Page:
May 16, 2019
If you've ever looked at pictures of yourself just after you were born and laughed at the shape of your head, there's now research confirming just how much the birth canal left a mark.
The human pelvis isn't built as well as those of other mammals to accommodate the size of our heads. Scientists have long known that fetal skulls can adapt during labor because the bones haven't fully fused together, but new research from PLOS One sought to better understand the mechanics of this process.
In a recently published study, researchers took MRI scans of seven women when they were between 36 and 39 weeks pregnant. Another MRI was taken when each woman was undergoing labor and her cervix was fully dilated.
The results showed that the degree of fetal head molding may be more significant than previously thought.
All seven of the fetuses displayed overlapping skull bones that did not visibly appear that way before labor. The pressure deformed both the newborns' skulls and the brains.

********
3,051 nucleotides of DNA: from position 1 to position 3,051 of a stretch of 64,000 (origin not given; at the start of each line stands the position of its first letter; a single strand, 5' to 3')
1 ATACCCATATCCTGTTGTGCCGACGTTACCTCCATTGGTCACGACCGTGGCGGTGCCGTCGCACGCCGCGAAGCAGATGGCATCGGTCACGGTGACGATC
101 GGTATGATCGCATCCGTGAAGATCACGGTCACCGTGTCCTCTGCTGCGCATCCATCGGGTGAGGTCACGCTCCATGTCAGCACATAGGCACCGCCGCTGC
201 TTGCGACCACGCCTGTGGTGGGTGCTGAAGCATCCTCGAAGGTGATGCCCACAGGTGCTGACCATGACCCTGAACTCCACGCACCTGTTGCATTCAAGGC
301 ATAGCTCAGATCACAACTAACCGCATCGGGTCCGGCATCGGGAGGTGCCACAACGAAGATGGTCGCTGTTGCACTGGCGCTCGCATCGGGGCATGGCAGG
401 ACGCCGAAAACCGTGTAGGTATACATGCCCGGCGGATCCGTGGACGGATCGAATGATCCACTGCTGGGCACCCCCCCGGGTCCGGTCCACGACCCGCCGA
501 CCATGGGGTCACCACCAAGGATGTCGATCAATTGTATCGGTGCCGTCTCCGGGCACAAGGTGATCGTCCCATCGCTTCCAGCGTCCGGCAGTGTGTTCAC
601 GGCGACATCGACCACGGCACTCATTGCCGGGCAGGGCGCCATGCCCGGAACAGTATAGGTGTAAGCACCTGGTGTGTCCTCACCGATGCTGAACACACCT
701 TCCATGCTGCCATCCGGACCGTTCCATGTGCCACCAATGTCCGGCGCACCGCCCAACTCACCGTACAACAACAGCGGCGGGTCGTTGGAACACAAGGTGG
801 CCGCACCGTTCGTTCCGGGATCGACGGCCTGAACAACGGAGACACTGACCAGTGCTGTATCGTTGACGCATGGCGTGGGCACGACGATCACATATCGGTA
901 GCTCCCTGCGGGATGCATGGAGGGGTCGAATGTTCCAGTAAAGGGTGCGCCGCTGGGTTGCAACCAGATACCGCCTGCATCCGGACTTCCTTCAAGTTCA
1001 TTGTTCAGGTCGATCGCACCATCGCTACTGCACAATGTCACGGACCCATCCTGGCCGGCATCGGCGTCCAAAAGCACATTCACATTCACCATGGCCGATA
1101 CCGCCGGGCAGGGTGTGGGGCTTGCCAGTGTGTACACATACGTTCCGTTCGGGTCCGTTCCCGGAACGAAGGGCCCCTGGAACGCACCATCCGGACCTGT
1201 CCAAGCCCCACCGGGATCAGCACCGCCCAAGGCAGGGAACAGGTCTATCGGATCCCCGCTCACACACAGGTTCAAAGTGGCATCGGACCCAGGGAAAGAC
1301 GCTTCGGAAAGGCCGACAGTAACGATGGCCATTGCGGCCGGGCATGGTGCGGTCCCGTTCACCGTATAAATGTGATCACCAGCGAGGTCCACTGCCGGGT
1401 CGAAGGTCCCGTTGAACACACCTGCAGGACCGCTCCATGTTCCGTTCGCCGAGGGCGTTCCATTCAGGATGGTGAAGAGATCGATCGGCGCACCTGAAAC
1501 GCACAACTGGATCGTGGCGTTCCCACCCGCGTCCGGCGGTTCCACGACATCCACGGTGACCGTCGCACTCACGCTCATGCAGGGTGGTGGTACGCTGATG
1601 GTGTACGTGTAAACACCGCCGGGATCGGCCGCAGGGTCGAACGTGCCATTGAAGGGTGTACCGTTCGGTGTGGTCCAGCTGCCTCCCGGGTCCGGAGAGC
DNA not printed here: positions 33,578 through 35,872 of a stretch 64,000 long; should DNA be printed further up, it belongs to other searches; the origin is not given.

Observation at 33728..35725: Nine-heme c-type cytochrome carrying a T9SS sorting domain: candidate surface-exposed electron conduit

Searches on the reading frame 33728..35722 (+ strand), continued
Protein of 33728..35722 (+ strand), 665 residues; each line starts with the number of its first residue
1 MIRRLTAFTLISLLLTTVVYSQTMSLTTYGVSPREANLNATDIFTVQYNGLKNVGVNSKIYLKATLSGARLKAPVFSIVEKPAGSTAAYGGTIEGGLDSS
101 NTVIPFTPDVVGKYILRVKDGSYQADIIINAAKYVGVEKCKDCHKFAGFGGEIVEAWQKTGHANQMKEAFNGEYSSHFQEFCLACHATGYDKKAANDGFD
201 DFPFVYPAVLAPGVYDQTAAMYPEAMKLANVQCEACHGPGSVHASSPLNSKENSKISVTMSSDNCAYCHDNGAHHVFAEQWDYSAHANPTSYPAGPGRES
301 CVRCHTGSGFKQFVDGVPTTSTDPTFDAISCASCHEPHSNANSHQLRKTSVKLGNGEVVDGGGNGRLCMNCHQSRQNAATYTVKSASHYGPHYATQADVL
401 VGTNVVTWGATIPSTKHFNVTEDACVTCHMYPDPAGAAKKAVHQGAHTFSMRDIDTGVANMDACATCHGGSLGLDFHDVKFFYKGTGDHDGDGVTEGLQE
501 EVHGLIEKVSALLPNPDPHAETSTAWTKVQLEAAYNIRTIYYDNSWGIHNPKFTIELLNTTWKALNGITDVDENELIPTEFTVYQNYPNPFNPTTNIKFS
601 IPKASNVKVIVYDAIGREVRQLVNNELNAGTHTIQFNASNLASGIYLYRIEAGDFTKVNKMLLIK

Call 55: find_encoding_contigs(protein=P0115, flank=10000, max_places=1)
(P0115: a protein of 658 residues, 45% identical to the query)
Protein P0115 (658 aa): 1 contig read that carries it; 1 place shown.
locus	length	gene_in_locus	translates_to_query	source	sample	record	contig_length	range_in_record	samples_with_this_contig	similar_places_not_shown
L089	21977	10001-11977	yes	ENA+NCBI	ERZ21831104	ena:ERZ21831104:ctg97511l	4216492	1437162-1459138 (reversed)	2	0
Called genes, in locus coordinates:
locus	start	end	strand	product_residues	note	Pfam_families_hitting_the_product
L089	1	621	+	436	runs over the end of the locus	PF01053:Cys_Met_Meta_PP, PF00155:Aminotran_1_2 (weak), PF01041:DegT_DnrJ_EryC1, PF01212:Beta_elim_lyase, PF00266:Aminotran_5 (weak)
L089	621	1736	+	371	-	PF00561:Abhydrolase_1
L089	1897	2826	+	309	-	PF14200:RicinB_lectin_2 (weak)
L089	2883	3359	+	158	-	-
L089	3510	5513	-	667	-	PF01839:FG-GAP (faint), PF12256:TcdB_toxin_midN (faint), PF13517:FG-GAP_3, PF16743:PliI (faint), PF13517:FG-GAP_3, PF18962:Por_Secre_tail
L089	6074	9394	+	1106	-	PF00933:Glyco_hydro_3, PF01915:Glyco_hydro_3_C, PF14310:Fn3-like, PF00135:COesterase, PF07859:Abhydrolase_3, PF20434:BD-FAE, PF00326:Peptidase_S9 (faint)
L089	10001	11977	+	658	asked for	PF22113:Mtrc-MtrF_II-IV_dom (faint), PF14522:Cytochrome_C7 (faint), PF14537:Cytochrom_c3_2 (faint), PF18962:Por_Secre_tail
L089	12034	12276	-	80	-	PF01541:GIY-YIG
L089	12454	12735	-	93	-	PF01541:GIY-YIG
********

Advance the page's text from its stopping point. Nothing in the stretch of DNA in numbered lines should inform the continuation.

Five of the newborns' heads returned to their pre-labor cranial form shortly after birth. Two of the infants maintained what researchers called a characteristic "sugarloaf" skull, possibly due to differing elasticities of the skull bones and supporting fibrous structures.
The study, which raises new questions about what is considered a "normal birth," could allow scientists to develop realistic simulations of delivery in the future. These virtual trials of labor could help detect and prevent biomechanical risks related to childbirth.